Last year, I spent a good amount of time (lucky for me) jaunting around the northern Italian countryside, taking in the sights, sounds, and (most importantly!) the flavors of Asti and Monferrato.
I’m happy to report that the work that we (that’s me and the Consorzio Barbera d’Asti e Vini del Monferrato) did in those beautiful environs is now being published on an English-language website called My Name is Barbera.
My work there will consist of a combination of long-form articles, as well as short video vignettes that we recorded during the trip (the first of which is embedded below), the latter of which will have about as much jealous-rage-enducing views of the gorgeous Italian countryside as you can handle in a minute and half without drooling on your screen or starting to smash things.
While this work and publishing is in play, I won’t be formally reviewing any Barbera wines from the area here on 1WD (this is a paying gig, after all), but I make no promises as to not doing my best to stoke your travel bug urges to get your butt over there and witness Monferrato’s beauty for yourself. For now, though, you can enjoy it via proxy.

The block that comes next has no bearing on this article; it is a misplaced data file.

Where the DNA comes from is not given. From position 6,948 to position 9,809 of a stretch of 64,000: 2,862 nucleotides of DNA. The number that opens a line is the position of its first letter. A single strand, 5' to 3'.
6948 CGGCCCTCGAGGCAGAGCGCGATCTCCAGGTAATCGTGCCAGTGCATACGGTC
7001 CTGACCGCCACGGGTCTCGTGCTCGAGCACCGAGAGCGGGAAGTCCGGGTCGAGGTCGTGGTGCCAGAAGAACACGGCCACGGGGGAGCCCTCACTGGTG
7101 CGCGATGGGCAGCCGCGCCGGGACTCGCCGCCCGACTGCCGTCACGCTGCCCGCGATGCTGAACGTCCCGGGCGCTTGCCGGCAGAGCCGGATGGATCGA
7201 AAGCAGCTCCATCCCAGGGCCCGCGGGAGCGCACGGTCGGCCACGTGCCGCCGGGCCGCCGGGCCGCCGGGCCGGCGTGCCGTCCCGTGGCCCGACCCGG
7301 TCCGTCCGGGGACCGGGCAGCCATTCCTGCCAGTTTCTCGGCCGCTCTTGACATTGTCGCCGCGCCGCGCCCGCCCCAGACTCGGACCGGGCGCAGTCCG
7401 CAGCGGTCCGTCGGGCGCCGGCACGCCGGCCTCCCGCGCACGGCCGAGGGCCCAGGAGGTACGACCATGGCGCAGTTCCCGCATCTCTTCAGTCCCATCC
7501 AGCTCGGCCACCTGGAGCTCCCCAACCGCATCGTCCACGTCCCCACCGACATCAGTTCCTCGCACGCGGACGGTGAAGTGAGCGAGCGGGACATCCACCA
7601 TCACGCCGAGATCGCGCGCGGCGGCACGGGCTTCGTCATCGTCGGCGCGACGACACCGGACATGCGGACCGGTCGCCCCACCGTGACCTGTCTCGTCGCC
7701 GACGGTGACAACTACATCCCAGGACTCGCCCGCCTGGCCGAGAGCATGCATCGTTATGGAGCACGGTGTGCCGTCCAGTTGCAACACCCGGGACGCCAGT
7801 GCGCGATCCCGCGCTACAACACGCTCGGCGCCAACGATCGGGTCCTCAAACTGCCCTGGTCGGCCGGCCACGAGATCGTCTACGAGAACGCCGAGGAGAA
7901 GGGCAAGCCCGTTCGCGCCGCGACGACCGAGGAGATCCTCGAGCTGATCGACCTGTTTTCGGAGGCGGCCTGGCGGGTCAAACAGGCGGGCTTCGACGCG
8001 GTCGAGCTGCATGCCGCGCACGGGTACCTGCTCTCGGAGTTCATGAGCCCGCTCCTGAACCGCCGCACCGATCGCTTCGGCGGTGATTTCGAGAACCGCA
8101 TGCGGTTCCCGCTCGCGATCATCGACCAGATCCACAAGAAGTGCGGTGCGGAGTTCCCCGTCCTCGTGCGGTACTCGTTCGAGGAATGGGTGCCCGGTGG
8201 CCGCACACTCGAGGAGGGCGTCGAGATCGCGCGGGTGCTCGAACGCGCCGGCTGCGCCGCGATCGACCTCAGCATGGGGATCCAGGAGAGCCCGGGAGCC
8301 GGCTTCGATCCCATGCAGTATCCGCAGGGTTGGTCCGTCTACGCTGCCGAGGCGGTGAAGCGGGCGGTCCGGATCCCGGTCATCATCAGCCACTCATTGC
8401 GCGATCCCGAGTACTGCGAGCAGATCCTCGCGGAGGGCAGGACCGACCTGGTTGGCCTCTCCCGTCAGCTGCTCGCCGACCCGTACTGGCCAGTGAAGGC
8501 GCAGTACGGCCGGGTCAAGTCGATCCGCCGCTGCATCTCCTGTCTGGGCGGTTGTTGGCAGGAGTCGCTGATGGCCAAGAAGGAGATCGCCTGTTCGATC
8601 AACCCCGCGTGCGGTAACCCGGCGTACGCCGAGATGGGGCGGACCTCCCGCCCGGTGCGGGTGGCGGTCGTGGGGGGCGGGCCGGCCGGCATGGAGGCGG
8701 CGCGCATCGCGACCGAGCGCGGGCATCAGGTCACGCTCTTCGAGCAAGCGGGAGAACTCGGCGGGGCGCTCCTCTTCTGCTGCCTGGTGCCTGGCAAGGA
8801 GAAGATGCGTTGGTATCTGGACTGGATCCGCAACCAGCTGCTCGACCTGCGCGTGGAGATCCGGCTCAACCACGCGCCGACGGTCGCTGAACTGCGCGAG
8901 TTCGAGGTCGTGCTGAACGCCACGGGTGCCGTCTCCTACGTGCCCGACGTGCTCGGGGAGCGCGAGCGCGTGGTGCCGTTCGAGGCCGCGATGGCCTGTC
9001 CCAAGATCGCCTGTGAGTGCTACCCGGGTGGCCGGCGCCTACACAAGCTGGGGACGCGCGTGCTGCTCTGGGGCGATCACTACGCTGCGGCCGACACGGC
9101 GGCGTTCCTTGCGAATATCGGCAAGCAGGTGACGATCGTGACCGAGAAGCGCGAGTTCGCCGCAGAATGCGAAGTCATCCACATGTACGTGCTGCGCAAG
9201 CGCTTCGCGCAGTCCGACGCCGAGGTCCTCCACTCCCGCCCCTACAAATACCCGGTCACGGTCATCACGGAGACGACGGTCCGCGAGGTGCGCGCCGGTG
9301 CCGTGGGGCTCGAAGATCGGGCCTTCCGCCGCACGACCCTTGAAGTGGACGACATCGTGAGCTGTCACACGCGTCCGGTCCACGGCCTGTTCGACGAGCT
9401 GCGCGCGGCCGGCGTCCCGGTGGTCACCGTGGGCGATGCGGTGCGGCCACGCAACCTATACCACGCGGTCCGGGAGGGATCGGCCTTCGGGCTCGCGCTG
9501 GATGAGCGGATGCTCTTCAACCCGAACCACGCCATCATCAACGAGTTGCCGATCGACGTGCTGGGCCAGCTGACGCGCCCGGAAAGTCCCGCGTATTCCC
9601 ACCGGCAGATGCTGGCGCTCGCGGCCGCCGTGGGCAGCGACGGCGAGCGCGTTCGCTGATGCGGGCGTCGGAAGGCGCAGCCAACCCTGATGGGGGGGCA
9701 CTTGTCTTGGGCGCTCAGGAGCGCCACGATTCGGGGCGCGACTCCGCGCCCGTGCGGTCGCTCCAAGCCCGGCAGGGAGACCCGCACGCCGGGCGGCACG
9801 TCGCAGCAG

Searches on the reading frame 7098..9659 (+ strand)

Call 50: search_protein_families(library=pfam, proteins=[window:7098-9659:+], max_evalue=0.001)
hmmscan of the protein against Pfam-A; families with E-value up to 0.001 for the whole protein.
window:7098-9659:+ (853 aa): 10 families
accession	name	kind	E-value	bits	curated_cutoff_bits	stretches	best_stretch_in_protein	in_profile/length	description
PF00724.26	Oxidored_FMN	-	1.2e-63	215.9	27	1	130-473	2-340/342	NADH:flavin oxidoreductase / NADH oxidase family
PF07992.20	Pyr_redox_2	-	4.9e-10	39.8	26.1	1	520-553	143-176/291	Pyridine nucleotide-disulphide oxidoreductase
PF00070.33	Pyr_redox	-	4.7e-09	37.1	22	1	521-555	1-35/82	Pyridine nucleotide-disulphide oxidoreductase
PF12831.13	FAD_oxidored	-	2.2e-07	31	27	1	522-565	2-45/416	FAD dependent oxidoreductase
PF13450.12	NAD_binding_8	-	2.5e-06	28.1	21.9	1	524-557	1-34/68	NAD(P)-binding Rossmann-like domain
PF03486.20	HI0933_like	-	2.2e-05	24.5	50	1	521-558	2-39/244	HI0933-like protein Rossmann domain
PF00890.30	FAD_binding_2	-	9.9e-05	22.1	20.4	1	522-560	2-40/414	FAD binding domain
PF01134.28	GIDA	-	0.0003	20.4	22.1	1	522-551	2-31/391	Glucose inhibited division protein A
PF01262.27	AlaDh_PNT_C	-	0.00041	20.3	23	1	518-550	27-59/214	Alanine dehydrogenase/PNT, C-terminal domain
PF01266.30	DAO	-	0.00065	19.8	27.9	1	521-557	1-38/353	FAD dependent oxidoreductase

Anyway, you can follow along with my Monferrato escapades at http://www.mynameisbarbera.com/author/joe-roberts/.
Monferrato Moves Episode #1 – Open Space
Each year, Silicon Valley Bank (SVB) releases their predictions for the U.S. wine biz for the coming year, and every year I have my (typically snarky) commentary on the report (which, I should add, I usually find to be insightful – the report, I mean, not necessarily my snarky commentary).
The SVB report is Northern-California-heavy, which makes sense, given their clientele. It often makes also contains predictions that one might generously call “favorably perceived” by that clientele; in the 2017 report, for example, we’re told that Millenial consumers will move from imbibing blends into imbibing varietal wines, and will also pay more for the privilege. Which probably has a lot of perennially under-compensated Millenial wine lovers saying, “ok, sure, with what, the money I make by selling my f*cking blood?!??”
What I want to focus on for 2017, however, are two aspects emphasized in the SVB report, one of which the U.S. wine biz seems to be on board with (albeit a bit late), and another with which the U.S. wine biz seems to be, well, not so on board…
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